Making it easier for women to get back to work after having children has been the ambition of successive UK Governments. A £5m career break returner scheme was launched in the budget just a few weeks ago, with the Prime Minister telling the parenting website Mumsnet that it was neither fair nor did it make economic sense, for women trying to get back into the workplace to find the doors closed to them. At the same time, the Government has acknowledged the considerable benefits to babies and mums of being breastfed. So what does this drive to get mums back to work mean for them, particularly if their job isn’t a standard 9-5 Monday to Friday affair? Afshin Zilanawala from the ESRC International Centre for Lifecourse Studies has been looking at what working evenings, nights or weekends might mean for mums and children when it comes to breastfeeding to see if this should be factored into our thinking around helping women back to work.
In the last 50 years or so, many more women with children have gone back to work after having their children. The same time period has seen a huge growth in the service sector and it is these two economic changes, which have been credited to the growing phenomenon of nonstandard work i.e working evenings, nights, or weekend shifts. A 2008 report showed that nearly a third of UK employees work evening, night or rotating shifts and that 1/5 work on the weekends. About a quarter of employed mothers work evenings, nights, or rotating shifts and about 18% of these mothers work on the weekends.
In that time, anecdotal information around the benefits and importance of breastfeeding to a child’s early development and mother’s mental and physical health have been supported by an ever growing and increasingly compelling body of evidence. In short, children who are breastfed develop physically and mentally more quickly and are less likely to develop infections or be obese, whilst mums are less likely to suffer post natal depression or develop breast/ovarian cancer.
Given all that, it would be useful for policy makers and parents to better understand whether any particular work patterns or schedules are more or less associated with women breastfeeding and for us all to get to grips with how working nonstandard hours may complicate work and family life, and may constrain time with children that relates to their health and development. That’s where this research comes in.
Dual potential: opportunities or costs?
When I set out to look at this, it wasn’t easy to imagine a straightforward answer to this question of say whether working evening shifts might be more or less associated with a mum having started to breast feed or how long she breastfed compared with someone who worked weekends. There seemed to be a dual potential for each shift to make it harder or easier depending on how you looked at it.
Evening or night work might make it difficult to schedule consistent breastfeeding patterns. However, at the same time, these shifts might allow for dad or another caregiver to supply pumped milk if a mum is working odd hours.
Using information collected as part of the Millennium Cohort Study, which has followed the lives of children born at the turn of the century, we were able to look at more than 17,000 mothers and their children.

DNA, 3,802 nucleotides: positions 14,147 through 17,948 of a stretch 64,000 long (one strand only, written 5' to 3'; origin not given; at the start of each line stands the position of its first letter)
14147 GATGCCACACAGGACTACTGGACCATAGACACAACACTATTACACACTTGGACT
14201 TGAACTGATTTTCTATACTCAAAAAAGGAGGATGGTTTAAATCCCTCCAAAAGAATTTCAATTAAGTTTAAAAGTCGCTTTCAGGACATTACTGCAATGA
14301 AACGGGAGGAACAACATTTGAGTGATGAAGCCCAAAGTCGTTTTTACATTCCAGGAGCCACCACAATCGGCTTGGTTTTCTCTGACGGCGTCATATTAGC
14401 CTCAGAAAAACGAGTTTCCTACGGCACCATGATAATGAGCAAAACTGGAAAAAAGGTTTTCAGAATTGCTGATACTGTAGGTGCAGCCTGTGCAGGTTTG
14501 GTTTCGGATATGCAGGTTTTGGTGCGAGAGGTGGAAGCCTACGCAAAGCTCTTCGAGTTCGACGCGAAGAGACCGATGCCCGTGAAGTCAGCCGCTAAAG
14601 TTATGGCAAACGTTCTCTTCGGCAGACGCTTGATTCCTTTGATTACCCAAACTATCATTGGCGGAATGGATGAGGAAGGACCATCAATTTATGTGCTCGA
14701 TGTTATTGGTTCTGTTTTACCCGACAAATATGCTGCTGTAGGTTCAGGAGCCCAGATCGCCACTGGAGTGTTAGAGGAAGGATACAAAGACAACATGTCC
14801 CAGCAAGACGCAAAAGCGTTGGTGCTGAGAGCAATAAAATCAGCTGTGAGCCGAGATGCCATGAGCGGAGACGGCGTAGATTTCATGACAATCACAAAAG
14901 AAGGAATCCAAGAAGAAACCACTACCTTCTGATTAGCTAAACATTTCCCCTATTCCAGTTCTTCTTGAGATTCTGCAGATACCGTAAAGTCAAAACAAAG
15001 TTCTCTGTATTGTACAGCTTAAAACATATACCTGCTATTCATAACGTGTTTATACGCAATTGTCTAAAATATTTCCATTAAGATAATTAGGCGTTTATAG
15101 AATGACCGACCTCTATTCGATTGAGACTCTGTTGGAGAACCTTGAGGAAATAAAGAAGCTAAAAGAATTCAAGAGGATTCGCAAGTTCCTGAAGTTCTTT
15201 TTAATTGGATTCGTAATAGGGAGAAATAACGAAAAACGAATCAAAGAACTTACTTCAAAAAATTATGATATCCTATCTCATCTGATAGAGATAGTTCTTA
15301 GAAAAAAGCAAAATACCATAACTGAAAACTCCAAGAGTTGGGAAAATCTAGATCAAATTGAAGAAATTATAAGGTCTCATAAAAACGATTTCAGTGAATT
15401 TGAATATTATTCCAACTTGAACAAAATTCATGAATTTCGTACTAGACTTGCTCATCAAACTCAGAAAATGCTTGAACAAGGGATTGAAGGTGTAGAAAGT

Mums were asked if they had ever tried to breastfeed and, if so, for how long. From this and informed by the UK infant feeding guidelines at the time of the survey, which recommended exclusive breastfeeding for 4–6 months, we were able to create 2 month bands for different breastfeeding duration e.g. ‘intermediate’ (terminated breastfeeding after 2 months but before 4 months).
When their babies were 9 months old, mothers who were working provided information about the sorts of shifts they worked and how often they worked them.
Breastfeeding and work
Nearly 70 per cent of mothers breastfed their child. Thirty percent of them stopped breastfeeding before 2 months and one-third breastfed for at least 4 months. About half of mothers were not working at the time of the survey, nearly 30 per cent were working a standard shift and one in five was working nonstandard shifts.
Looking more closely at nonstandard work, it was possible to see the prevalence of the different types of shifts.
An interesting thing to emerge when we looked just at work patterns and breastfeeding was that women who worked evenings were 70 per cent more likely than women who were unemployed to have breastfed at all. They were also more likely to breastfeed than women who worked other non standard shift patterns i.e. night or weekend shifts.
Women who worked evening shifts were also more likely than their unemployed counterparts to continue breastfeeding across all the different ‘duration bands’ including the longest. They were still also more likely than their peers doing other non standard patterns of work to be breastfeeding i.e. night, weekend and overnight shifts.
Evenings and breastfeeding
So what is it about evening work that appears to be ‘compatible’ with starting and continuing to breast feed (or vice versa?) Perhaps mothers working evening shifts have positive breastfeeding experiences and so keep on breastfeeding and working. Perhaps supportive and flexible working arrangements influence the decision to breastfeed for longer. Evening schedules perhaps have a less disruptive effect on sleep patterns than irregular or night shifts, leaving women feeling more able to manage a job and caring for/breastfeeding their children.
So perhaps evening work schedules have something of a unique role to play in child and maternal health when it comes to helping women back to work without losing the many benefits for them and their children of breastfeeding. There’s a lot more that needs disentangling here, but, nevertheless, food for thought!